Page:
PETALING JAYA (Dec 28): The previous government administration pushed infrastructure development in Malaysia between 2009 and 2018 but also left the country with a mountain of debt, the Edge reported today.

The report said projects such as the extension of the light rail transit (LRT) in the Klang Valley to the Second Penang Bridge contributed to the economy and directly benefited a host of construction and construction-related companies but required a lot of borrowed money made worse by ballooning costs.

The construction boom ended after the 14th general election (GE14) in May 2018 when the new Pakatan Harapan government reviewed and downsized several big-ticket infrastructure projects.

The Edge said Malaysia’s infrastructure binge began after Najib mooted his signature Economic Transformation Programme (ETP) in September 2010 to double Malaysia’s per capita income to US$15,000 by 2020 and achieve a high-income nation status, which required about US$444 billion of investments from both the public and private sectors.

Among the huge infrastructure projects promoted as part of the ETP were the extension of the LRT line to Putra Heights at a cost of RM10 billion, the RM23 billion Sungai Buloh-Kajang mass rapid transit (MRT1) and the RM4.5 billion Second Penang Bridge.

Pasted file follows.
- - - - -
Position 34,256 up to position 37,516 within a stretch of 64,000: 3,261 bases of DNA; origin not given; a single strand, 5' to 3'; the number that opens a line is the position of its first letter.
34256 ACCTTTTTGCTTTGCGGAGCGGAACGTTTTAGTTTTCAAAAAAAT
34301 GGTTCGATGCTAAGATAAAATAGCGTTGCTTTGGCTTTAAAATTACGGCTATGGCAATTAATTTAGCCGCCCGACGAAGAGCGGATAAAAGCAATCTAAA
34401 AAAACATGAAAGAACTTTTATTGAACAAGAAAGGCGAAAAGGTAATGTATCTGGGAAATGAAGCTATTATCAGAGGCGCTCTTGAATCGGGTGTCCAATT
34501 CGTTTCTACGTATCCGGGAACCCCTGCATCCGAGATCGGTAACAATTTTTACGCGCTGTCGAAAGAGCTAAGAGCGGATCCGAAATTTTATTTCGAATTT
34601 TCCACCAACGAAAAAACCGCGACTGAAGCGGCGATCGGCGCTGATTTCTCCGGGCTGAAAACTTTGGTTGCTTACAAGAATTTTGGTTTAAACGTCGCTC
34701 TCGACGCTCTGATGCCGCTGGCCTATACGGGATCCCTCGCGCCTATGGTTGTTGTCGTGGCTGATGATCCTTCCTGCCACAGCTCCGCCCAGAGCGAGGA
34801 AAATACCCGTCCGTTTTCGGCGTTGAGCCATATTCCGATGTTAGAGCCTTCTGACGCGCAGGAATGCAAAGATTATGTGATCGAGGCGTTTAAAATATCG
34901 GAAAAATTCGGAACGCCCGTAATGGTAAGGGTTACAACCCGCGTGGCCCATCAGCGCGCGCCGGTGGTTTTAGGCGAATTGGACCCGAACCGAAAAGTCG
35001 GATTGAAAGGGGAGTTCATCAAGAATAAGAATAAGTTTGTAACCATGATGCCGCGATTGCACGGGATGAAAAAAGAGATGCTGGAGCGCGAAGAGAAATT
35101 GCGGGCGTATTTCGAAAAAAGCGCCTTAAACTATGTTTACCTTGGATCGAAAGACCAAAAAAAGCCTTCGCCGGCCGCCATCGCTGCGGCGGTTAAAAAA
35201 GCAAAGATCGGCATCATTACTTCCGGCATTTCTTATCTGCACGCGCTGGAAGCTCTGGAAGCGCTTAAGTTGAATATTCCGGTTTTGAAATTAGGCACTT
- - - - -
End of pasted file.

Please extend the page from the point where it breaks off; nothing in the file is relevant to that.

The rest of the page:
Another expensive project was the Kuala Lumpur International Airport 2 (klia2), whose cost ballooned to RM4 billion from the initial budget of RM1.6 billion.

The Perumahan Rakyat 1Malaysia (PR1MA) affordable housing scheme received about RM8 billion to deliver a million homes by 2020 but only 16,682 units were completed. The project is currently being restructured by the new government administration.

The Pakatan Harapan government also decided to postpone the Kuala Lumpur–Singapore high speed rail (HSR) project until May 2020, reduce the scale of Bandar Utama–Johan Setia LRT (LRT3) as well as renegotiate contracts for Sungai Buloh-Serdang-Putrajaya MRT (MRT2) with MMC-Gamuda. The cost of the East Coast Rail Link (ECRL) was also reduced from the original RM65.5 billion as the link was realigned.

The government reviews also discovered payment irregularities in the the RM10.4 billion Trans-Sabah Gas Pipeline (TSGP) and Multi-Product Pipeline (MPP) projects in Sabah, as RM8.3 billion or 88% of the RM9.4 billion contract value had been paid out, even though only 13% of the work had been completed. The projects have since been scrapped, although negotiations are still ongoing between the government and the parties involved.

The Edge said critics questioned the viability of some of the infrastructure projects and their benefit to Malaysia while others argue that terminating contracts awarded by the previous administration will hit the country’s reputation as a stable and attractive investment destination.

Read the full report in this week’s The Edge Malaysia


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